Amsterdam residents cite privacy concerns for removal of Holocaust victim tribute

Amsterdam residents cite privacy concerns for removal of Holocaust victim tribute
A handmade tribute to a Nazi Holocaust victim is at the center of legal wrangle in Amsterdam, after two residents argued in court that it should be removed because it impinges on their privacy and “compromises” the atmosphere of the area.

Known as a ‘Stolperstein,’ or ‘stumbling block,’ the brass Holocaust plaque is a tribute to Joachim Elte, and part of memorial art project which was started by a German artist in 1996.

While an estimated 50,000 ‘Stolpersteine’ have been placed around Europe by artist Gunter Demnig, two residents took umbrage with one in a southern district of Amsterdam.

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According to Amsterdam’s Het Parool, the plaque commemorates Elte’s former place of residence on Nicolaas Maesstraat in Amsterdam, before he was later murdered at a Nazi concentration camp in 1945.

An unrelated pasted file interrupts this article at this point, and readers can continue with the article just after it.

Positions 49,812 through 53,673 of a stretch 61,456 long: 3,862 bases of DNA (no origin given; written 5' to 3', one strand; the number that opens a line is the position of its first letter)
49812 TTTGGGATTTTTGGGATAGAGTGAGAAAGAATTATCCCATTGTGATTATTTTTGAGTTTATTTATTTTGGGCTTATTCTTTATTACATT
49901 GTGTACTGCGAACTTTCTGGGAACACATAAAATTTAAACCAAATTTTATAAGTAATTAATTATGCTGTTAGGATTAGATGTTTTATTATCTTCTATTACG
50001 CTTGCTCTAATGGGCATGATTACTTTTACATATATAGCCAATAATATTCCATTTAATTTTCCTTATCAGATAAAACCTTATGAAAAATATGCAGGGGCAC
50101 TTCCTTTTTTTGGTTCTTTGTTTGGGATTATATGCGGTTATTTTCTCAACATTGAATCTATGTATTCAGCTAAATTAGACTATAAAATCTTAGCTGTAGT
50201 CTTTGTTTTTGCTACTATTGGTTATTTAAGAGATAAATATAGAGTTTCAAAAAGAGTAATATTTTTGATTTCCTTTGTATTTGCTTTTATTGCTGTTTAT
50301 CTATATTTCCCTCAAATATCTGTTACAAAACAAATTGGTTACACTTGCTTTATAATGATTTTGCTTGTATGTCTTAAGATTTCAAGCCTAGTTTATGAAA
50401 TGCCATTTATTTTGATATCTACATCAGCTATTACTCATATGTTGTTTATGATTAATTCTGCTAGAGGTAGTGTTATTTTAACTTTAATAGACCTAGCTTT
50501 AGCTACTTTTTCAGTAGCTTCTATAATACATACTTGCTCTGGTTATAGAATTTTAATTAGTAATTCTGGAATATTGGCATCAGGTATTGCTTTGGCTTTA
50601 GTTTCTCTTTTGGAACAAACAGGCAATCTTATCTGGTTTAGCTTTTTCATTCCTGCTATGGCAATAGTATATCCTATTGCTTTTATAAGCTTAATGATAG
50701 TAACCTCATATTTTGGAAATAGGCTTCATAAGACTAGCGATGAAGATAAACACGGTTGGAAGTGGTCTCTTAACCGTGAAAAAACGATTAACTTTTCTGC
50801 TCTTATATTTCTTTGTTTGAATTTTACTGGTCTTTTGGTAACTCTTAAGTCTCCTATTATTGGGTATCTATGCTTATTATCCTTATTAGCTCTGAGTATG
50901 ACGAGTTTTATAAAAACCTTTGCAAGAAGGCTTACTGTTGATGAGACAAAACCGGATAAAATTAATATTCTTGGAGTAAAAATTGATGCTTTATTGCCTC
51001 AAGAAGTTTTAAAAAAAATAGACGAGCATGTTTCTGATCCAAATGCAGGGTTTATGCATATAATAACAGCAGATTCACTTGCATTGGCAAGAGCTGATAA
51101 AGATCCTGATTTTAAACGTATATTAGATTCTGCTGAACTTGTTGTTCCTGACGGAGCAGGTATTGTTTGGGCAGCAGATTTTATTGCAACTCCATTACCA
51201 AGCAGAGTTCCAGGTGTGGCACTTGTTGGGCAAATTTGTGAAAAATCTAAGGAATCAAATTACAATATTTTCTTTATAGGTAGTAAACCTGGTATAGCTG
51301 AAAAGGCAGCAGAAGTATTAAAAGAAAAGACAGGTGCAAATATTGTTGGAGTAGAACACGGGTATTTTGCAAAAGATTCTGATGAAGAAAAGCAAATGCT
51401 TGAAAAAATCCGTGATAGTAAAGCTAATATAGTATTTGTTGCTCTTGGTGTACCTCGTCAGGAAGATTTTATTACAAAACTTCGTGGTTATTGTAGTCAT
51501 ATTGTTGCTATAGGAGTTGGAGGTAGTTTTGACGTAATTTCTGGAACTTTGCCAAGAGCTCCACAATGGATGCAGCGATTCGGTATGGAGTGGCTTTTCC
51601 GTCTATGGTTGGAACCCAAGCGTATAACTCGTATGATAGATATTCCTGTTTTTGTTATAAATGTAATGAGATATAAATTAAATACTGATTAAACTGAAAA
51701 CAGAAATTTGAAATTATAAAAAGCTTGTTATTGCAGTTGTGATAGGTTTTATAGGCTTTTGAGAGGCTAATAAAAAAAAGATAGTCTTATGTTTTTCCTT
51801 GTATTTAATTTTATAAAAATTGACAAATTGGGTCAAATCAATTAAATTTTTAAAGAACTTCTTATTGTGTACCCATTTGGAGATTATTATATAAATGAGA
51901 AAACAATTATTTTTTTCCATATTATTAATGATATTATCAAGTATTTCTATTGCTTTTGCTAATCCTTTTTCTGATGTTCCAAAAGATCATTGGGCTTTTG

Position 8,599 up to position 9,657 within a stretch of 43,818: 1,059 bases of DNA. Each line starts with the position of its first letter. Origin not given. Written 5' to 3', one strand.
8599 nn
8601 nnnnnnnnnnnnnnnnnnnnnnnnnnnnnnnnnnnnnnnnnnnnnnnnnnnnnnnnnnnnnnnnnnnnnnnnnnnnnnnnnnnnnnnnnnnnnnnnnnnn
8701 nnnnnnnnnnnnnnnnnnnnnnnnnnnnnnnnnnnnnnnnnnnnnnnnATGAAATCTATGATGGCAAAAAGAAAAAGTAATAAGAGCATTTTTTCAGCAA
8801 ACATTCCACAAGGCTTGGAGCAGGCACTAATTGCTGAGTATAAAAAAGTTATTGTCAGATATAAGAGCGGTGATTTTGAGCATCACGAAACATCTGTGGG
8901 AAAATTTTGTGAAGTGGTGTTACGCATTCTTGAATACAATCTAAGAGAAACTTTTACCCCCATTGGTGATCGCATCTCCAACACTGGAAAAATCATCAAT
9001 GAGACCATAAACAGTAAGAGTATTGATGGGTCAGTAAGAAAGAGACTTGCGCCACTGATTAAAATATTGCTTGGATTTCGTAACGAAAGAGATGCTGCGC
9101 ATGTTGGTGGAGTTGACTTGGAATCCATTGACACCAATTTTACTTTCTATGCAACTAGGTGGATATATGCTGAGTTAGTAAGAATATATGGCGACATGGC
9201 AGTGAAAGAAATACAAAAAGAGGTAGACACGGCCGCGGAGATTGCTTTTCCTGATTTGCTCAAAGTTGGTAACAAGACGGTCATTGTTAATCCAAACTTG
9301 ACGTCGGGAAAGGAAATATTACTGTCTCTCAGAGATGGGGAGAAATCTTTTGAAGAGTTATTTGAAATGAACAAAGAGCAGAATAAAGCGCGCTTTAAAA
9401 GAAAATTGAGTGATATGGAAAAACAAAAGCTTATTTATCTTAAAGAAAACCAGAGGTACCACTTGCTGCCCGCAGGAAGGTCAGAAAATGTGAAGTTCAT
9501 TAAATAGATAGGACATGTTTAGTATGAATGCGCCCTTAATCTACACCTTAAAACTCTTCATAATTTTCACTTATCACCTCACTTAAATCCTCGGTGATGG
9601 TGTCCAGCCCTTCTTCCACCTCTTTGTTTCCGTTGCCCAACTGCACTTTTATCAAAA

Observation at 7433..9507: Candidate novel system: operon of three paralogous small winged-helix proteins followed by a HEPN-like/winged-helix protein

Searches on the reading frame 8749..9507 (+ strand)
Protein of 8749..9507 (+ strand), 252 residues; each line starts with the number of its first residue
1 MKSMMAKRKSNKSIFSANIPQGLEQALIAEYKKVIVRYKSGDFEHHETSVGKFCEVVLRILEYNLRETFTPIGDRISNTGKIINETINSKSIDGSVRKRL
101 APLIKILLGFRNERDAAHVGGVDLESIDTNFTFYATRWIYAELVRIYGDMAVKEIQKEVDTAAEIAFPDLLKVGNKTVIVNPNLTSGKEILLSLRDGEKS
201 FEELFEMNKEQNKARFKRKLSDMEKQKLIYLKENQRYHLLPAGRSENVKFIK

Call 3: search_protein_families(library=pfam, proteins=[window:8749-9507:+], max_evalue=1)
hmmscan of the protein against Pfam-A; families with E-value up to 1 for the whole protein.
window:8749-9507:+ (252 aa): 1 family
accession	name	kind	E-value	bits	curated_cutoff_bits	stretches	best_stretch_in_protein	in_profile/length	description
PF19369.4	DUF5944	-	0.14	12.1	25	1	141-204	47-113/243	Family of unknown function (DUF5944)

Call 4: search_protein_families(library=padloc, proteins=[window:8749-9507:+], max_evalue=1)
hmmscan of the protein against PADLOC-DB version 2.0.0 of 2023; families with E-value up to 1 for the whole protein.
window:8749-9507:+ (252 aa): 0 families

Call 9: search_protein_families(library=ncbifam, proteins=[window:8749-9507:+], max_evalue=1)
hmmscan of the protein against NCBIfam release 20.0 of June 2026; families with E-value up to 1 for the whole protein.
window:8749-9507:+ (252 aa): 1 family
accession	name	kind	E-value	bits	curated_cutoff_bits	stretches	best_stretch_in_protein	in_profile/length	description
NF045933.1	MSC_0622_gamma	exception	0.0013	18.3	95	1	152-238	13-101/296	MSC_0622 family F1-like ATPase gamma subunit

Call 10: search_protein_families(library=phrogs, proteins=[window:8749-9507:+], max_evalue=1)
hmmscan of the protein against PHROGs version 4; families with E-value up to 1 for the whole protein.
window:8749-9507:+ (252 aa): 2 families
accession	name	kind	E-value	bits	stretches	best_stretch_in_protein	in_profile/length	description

The reason for the objection to the plaque centers around privacy, with the residents arguing that passersby look into their home, while the plaque also acts as a reminder of a dark past.

The area near Amsterdam’s Royal Concert Hall has a number of plaques outside the former homes of victims of the Holocaust.

Pictures published by AT5 Nieuws depict three of the metal Holocaust blocks being placed in a cobblestone street, with the report suggesting that Joachim Elte’s Stolperstein was already relocated from its original spot to appease the unnamed current residents.

Amsterdam Zuid district chairman Sebastiaan Capel told Het Parool that Elte’s plaque had already been moved once “from the front door” to the curb.

The case has been referred to a private court.

RT has contacted German artist Gunter Demnig and a spokesperson for the Municipality of Amsterdam for comment.

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The online Jewish Memorial, a digital monument to the victims of Nazi Germany, lists Joachim Elte as living at the Nicolaas Maesstraat address. He lived from 1893 to 1945 and was married.

“Each Stolperstein is made and laid by hand. Michael Friedrich Friedlander makes and embosses some 450 Stolpersteine a month – Gunter Demnig travels across Germany and Europe and lays them,” Demnig’s website explains.